Old 11-26-2005, 01:07 AM   #5
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Re: When to pay capital gains for greater diversification

(One thing you might bear in mind if you are close to ER: your tax bracket could drop as your income drops in ER, which could make you eligible for the special 5% LTCG rate (if your fed bracket is the 10% or 15% bracket). That seems well worth paying for the diversification benefits.)

When you cash in sufficiently large amounts of these capital gains, does that then push you into the higher tax bracket, or does cap gains only get determined on the "other" income that or AGI that you have? If not, then the time frame to fully sell and pay the cap gains at the lower rate might extend beyond the current limits of the reduction, and the cap gain rate will go back to the higher level.
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Re: When to pay capital gains for greater diversification
Old 11-26-2005, 02:23 AM   #6
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Re: When to pay capital gains for greater diversification

Quote:
Originally Posted by whitestick
When you cash in sufficiently large amounts of these capital gains, does that then push you into the higher tax bracket, or does cap gains only get determined on the "other" income that or AGI that you have?* If not, then the time frame to fully sell and pay the cap gains at the lower rate might extend beyond the current limits of the reduction, and the cap gain rate will go back to the higher level.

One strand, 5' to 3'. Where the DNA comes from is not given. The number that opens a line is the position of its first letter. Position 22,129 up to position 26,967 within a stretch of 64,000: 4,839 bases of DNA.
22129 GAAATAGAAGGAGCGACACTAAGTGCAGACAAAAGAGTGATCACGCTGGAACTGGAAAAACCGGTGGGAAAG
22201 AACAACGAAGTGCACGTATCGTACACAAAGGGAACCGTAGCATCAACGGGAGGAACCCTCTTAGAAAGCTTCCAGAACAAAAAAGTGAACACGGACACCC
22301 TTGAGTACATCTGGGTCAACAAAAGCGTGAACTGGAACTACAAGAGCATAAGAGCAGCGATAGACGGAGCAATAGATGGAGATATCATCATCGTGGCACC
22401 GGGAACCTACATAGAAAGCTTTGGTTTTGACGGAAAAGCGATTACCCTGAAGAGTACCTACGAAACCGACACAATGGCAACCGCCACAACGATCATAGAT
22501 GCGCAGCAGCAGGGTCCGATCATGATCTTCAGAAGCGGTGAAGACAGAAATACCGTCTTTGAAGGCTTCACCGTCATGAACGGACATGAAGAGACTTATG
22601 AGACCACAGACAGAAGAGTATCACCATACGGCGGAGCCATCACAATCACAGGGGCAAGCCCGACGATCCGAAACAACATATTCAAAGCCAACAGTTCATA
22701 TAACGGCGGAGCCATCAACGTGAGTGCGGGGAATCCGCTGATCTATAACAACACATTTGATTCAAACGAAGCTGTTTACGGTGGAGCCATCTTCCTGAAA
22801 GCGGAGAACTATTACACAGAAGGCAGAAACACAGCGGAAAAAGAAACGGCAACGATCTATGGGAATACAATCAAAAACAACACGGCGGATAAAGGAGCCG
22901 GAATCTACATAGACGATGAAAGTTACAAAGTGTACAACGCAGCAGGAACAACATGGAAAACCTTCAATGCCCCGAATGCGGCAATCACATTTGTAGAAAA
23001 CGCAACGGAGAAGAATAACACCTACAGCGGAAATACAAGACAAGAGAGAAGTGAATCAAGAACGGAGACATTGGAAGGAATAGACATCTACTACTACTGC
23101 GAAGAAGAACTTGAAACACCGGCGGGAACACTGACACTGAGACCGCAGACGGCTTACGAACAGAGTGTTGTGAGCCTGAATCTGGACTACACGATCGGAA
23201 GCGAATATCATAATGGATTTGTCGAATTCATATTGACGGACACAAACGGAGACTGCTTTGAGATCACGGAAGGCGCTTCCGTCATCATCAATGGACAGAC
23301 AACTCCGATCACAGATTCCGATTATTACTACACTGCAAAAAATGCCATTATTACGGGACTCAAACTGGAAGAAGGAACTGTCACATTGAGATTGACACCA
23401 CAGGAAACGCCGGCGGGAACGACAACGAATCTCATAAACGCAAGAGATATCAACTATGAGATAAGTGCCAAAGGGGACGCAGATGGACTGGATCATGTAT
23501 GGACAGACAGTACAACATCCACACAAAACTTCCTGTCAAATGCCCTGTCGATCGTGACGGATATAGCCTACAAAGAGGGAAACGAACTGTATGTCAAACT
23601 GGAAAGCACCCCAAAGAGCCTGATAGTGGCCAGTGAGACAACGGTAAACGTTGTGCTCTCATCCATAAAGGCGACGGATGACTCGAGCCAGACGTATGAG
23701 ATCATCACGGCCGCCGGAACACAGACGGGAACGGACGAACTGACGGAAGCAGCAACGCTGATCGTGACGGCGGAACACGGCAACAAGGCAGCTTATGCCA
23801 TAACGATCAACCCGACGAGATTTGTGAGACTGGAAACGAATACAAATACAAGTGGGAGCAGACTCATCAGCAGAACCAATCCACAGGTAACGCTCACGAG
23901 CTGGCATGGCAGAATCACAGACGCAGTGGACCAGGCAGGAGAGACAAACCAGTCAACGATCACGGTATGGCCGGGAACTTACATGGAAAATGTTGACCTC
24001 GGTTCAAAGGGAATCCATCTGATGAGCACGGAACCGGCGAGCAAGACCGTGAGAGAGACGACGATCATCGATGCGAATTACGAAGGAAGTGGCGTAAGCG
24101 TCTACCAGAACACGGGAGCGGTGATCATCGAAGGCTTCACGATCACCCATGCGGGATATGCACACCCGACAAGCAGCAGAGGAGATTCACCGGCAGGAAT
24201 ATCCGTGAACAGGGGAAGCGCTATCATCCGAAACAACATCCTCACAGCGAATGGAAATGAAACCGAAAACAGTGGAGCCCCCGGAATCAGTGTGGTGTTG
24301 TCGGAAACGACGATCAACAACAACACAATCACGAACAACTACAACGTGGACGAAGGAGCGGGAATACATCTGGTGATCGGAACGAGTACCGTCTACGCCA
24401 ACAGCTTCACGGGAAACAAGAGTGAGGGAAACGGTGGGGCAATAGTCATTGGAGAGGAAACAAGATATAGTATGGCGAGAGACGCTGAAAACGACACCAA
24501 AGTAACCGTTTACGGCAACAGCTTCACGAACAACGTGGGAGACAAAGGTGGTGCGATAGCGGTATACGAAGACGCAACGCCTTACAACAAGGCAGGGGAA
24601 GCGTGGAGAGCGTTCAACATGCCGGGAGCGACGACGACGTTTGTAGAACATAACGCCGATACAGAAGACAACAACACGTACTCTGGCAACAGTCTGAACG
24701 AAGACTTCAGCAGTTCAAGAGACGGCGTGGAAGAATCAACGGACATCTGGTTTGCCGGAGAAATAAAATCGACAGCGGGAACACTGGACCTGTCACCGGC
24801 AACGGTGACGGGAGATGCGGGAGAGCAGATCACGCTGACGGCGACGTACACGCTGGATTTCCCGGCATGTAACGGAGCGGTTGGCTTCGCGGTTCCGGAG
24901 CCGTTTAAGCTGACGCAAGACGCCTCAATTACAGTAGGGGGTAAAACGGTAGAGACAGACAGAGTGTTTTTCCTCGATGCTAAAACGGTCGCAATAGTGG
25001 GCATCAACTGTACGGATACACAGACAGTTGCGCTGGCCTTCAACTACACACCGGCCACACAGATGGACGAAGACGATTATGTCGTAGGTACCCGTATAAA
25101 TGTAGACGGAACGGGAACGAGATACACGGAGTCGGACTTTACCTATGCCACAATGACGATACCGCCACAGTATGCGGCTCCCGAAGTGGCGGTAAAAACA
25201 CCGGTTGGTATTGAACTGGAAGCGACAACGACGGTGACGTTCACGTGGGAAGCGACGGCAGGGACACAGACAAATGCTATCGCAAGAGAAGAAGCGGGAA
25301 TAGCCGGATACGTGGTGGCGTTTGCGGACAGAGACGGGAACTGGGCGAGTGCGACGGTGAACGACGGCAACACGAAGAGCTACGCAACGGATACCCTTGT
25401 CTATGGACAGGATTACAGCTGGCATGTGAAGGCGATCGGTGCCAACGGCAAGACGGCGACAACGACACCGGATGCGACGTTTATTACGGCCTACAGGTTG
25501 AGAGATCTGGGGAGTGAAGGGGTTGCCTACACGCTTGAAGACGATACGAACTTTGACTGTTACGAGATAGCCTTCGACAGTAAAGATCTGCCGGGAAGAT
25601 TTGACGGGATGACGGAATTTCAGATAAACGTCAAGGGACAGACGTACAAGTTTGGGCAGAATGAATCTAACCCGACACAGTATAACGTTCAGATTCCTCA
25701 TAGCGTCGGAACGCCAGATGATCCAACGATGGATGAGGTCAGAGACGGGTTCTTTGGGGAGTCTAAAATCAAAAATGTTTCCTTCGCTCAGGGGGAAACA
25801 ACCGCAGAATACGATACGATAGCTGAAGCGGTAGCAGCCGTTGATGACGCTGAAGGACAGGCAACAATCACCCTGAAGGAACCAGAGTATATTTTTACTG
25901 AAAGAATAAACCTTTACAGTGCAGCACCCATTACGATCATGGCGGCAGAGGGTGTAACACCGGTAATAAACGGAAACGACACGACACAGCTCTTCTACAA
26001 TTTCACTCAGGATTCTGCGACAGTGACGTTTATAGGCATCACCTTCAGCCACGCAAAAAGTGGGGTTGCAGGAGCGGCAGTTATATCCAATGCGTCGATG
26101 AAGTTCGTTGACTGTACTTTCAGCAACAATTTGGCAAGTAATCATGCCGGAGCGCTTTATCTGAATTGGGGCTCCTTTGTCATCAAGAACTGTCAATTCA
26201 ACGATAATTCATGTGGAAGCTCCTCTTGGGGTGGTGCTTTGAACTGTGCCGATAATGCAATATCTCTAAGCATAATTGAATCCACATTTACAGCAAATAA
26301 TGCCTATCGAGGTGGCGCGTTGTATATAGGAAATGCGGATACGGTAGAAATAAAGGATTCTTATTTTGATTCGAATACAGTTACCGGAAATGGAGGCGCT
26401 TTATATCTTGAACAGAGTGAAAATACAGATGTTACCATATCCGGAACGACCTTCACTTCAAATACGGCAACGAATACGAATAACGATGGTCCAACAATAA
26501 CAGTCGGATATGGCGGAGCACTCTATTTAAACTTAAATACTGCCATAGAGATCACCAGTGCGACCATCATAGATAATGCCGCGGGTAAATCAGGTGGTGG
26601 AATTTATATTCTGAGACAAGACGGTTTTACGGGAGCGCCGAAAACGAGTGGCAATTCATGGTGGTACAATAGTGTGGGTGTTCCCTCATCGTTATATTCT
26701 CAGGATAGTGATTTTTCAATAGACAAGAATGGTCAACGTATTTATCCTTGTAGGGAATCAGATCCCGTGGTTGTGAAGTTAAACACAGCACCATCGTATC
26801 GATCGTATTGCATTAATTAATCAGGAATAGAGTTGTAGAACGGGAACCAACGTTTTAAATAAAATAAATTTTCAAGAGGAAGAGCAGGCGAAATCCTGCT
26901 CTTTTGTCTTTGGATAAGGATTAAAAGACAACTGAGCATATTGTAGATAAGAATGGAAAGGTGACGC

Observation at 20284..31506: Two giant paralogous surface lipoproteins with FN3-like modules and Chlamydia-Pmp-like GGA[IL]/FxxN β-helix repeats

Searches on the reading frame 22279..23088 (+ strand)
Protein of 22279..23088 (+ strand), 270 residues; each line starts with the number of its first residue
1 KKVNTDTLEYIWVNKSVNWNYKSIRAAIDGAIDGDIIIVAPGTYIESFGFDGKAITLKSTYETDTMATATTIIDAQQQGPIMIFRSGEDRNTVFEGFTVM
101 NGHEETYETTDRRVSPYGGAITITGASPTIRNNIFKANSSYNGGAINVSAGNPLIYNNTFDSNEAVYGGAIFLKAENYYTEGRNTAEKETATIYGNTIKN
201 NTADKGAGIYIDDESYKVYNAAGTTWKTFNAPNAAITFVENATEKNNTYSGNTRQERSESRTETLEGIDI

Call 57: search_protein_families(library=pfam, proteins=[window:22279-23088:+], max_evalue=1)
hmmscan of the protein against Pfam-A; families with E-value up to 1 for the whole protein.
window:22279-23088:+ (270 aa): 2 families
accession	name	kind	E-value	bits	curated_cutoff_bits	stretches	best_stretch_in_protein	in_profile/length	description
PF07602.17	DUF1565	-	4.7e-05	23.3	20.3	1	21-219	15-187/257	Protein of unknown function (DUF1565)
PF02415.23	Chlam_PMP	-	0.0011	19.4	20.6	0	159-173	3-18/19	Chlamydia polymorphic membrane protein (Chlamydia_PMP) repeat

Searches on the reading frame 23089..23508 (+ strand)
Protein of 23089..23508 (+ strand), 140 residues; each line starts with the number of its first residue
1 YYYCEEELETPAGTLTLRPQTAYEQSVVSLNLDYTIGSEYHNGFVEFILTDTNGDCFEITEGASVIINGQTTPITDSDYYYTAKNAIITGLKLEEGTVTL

Nah. Two methods are used to calculate the tax due and you get to use the one that produces the lower number.

First you pile up all the "income" and calculate the tax. That's a big number because it blows right through all the lower tax brackets to 25% and perhaps even beyond.

Second you set aside all the cap gains. You calculate the tax on the remaining income, whatever bracket you end up in. Then the cap gains are taxed at whatever cap gains rate is appropriate for the bracket of the rest of your income. That tax total is usually a lot smaller because the highest rate never exceeds 15%.

The theory sounds complicated when it's explained, but when the calculations are chugged through (or done with TurboTax or by an accountant) the execution is straightforward.
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Re: When to pay capital gains for greater diversification
Old 11-27-2005, 11:22 AM   #7
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Re: When to pay capital gains for greater diversification

Quote:
Originally Posted by Nords
Then the cap gains are taxed at whatever cap gains rate is appropriate for the bracket of the rest of your income.
Are you saying that if your income is low, you can take as much 5% cap gains as you like? If so, I've made some bad decisions the last few years, and this year I'll probably sell almost everything I own that isn't in an IRA, to lock in the 5%.
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Re: When to pay capital gains for greater diversification
Old 11-27-2005, 12:05 PM   #8
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Re: When to pay capital gains for greater diversification

Quote:
Originally Posted by lazyday
Are you saying that if your income is low, you can take as much 5% cap gains as you like?
That's exactly what I'm saying.

Take a look at page 22 of IRS Pub 505 (Estimated taxes):* "Tax on net capital gain.* The regular income tax rates for individuals do not apply to a net capital gain.* Instead, your net capital gain is taxed at a lower maximum rate.* The term 'net capital gain' means the amount by which your net long-term capital gain for the year is more than your net short-term capital loss.
"Qualified dividends.* The maximum tax rate for qualified dividends is 15% (generally, 5% for people whose other income is taxed at the 10% or 15% rate).
"If you expect to have a net capital gain or qualified dividends, then use Worksheet 2.5 to figure your tax."